A report of child abuse may result in involvement of the court system. This typically occurs when the child has been removed from the home or is at risk from being removed from the home. In many cases, children will be allowed to stay in the home if services can be provided to the child and family. Most cases of child abuse don't result in a child being removed from the home. When a child is removed from the home, a legal guardian may assume his or her care. A legal guardian is an adult who the court has appointed to take responsibility and authority for the child. The appointment of a legal guardian doesn't result in the termination of parental rights; whenever possible, the goal is to reunite the child and family.
In some instances, death may occur as the result of child abuse. If this happens to a child for whom you're caring, it's essential to know your facility's policies and procedures, as well as state laws. Ensure that your documentation is complete, accurate, and objective. Remember that documentation of suspected abuse or abuse is essential in all circumstances, not only when death occurs. Lastly, practice good self-care to prevent burnout.
Patient care for the child who's been abused varies depending on his or her age, injuries, and emotional state. To gain the child's trust before beginning your assessment, speak with him or her for a few minutes followed by conducting the assessment from the periphery in. For example, begin by assessing the child's fingers and toes before listening to his or her heart or examining the chest or back.
In addition to conducting a thorough assessment, address the child's physical and psychological needs. Treat pain, burns, lacerations, and fractures accordingly. When addressing psychological needs, provide emotional support, assist with coping strategies, and help the child feel safe.
It's important to know the available social support programs for children and families. In many instances, these programs help keep children and families together. For example, the NCA worked with the National Child Traumatic Stress Network to develop a training series made up of 10 modules focusing on the evaluation and management of mental health services for abused children and their families.
The National Children's Advocacy Center is another organization providing free support and information for children and families. Advocates, such as a caseworker, ensure that the child's voice is heard. If a child abuse case results in court proceedings, an advocate provides support before, during, and after the proceedings. Caseworkers also provide children and families with referrals to other resources, as needed. Individual and group therapeutic services are offered to help families rebuild. In many instances, these services are for children and nonoffending family members.
Child abuse is a significant health problem that needs to be addressed by healthcare professionals. Problems associated with abuse can be long term; in some cases, spanning generations. Nurses can play an important role in health promotion, violence prevention, and the identification of warning signs and predisposing factors. With a focus on education and support, we can create long-lasting and positive changes for children.
Shaken baby syndrome
A form of physical abuse, shaken baby syndrome is caused by shaking an infant. The average age of children experiencing shaken baby syndrome is 3 to 8 months. A parent or caregiver may shake an infant out of frustration. In many instances, the frustration stems from the child crying. Shaken baby syndrome leads to traumatic brain injury and, in some cases, death. Traumatic brain injury can lead to permanent brain damage. Nurses can educate parents and caregivers about effective coping strategies, which can potentially decrease the incidence of shaken baby syndrome.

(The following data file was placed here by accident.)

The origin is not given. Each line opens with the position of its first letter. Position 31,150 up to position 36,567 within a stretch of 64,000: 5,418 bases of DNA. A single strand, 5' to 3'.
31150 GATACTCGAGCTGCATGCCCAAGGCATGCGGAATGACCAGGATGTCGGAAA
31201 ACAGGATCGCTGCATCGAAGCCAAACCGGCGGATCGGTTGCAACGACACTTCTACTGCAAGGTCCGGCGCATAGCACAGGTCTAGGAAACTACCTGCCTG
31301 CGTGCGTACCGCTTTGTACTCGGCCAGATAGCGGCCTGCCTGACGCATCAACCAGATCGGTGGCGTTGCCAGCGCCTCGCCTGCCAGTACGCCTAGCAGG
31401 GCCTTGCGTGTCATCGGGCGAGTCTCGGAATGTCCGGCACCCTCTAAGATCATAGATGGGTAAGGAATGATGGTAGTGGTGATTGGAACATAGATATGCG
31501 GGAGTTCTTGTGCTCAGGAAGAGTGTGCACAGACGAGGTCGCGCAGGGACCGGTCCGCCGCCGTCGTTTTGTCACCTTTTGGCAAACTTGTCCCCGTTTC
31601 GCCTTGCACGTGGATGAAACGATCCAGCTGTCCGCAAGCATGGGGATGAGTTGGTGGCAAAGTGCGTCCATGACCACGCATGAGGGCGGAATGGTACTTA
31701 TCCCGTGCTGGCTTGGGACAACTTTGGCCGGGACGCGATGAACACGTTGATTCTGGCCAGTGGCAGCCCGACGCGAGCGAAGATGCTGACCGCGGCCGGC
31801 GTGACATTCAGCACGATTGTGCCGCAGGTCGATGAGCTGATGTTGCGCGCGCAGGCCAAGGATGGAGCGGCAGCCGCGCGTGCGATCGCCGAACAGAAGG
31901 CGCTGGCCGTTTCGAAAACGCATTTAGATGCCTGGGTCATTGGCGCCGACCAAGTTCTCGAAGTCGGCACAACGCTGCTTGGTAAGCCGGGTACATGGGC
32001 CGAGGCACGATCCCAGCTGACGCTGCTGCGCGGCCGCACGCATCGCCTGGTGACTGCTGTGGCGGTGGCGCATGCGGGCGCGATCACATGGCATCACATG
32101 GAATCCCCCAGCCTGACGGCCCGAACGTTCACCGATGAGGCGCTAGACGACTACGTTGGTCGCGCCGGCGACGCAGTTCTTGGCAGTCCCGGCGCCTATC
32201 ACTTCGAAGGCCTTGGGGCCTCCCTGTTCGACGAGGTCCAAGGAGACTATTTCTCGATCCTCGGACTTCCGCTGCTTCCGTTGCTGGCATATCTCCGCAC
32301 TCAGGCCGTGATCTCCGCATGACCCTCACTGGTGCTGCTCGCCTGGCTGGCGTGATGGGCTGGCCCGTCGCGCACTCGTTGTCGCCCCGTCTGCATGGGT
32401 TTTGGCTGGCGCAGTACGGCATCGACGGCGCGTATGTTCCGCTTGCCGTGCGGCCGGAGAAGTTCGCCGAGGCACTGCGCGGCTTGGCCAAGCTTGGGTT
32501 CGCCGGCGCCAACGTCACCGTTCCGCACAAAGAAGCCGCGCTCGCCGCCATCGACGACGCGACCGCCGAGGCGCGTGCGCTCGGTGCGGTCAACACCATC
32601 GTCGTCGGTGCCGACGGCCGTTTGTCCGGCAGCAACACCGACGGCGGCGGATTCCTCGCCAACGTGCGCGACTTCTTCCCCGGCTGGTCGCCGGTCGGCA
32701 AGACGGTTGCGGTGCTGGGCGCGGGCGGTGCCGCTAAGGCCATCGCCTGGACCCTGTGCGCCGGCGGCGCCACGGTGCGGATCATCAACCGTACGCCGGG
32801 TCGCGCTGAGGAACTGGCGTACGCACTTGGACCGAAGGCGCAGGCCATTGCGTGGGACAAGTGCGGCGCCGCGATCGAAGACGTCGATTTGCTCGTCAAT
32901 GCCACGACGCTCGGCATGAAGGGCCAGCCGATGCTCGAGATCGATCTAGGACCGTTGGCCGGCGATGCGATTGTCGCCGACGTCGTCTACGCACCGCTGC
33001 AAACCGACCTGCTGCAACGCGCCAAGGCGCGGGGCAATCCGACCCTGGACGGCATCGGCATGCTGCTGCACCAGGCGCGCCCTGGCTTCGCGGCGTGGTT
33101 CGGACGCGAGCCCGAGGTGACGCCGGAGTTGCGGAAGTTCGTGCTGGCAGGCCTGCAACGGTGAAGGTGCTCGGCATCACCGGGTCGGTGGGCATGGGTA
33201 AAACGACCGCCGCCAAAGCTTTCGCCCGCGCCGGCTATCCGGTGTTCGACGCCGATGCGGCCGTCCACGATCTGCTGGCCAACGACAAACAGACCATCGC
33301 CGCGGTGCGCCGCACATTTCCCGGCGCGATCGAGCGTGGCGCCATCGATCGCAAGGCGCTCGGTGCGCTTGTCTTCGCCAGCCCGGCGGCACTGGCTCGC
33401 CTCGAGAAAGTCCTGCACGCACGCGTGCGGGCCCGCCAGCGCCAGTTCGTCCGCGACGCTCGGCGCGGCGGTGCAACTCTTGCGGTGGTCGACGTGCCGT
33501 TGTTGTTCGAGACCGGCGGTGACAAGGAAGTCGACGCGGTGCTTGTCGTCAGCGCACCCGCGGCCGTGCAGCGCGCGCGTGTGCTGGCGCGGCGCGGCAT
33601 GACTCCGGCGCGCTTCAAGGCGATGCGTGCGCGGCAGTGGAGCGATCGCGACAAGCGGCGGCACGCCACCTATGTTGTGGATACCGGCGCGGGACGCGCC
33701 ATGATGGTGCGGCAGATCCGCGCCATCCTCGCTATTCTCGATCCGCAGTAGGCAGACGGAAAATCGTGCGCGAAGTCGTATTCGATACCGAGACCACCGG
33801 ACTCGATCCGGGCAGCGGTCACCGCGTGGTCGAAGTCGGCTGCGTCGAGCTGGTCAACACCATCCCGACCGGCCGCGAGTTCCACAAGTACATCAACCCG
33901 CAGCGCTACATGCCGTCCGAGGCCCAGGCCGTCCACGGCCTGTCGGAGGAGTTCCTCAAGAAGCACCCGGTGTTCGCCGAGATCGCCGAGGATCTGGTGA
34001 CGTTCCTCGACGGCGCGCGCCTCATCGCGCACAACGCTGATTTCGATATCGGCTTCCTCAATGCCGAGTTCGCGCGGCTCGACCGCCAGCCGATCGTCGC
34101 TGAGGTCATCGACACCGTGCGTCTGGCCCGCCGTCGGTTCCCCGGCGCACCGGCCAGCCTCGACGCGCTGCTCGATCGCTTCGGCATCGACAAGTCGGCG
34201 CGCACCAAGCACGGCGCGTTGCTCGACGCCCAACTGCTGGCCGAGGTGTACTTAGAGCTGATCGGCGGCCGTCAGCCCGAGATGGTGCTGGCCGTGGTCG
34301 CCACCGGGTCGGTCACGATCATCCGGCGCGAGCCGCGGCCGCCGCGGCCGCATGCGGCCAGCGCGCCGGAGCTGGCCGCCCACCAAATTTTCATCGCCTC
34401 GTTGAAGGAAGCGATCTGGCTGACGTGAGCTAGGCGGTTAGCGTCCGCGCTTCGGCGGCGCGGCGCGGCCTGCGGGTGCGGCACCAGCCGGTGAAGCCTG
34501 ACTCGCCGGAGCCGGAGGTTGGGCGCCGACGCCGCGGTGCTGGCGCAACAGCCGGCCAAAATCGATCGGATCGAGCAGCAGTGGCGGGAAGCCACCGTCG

In the following instances, substance abuse may be considered a form of child abuse:
- prenatal exposure to illegal drugs or other substances
- manufacturing methamphetamine with a child present
- selling, distributing, or giving drugs (prescription or illicit) and/or alcohol to children
- using controlled substances that impair the ability to care for children.
You're working on a pediatric unit in a community hospital when a 3-year-old boy is transferred to your unit from the ED. The child is well-known at the hospital, having been seen in the ED for suspicious injuries on multiple occasions. The transferring nurse reports that the child was found wearing only a diaper in the middle of a busy intersection 1 mile from his home. Initial assessment revealed no life-threatening injuries. The ED nurse reports that she wasn't able to complete a more thorough assessment because the child's mother came to the ED in an impaired state. According to the nurse, the mother is a known opioid abuser and was belligerent in the ED. For the safety of the child, he was transferred to the pediatric unit for further assessment and care.
Your assessment of the child reveals abrasions on his feet, legs, and arms. You also observe bruises of various ages on the child's upper arms and back. A full body X-ray is ordered, which reveals no new fractures but three healed fractures. You notify the hospital's social services department and a nurse is sent to the unit. The social services nurse calls CPS and completes a child abuse report. Per CPS, the child is to have no contact with his mother; a foster family will be arranged to maintain the child's safety. The foster parents will visit the child throughout his stay at the hospital to gain trust and build a relationship.
- Inappropriate reaction to injury
- Extreme anxiety
- Fear of being touched
- Atypical response to parental separation
- Parental delay in seeking care for an injury
- Incongruence between the description of how an injury occurred and the injury itself
- Repeated visits to the ED
on the web
American Psychological Association:www.apa.org/pi/families/resources/understanding-child-abuse.aspx
Child Welfare Information Gateway:www.childwelfare.gov/topics/can
National Child Traumatic Stress Network:www.nctsn.org
National Children's Advocacy Center:www.nationalcac.org
National Children's Alliance:www.nationalchildrensalliance.org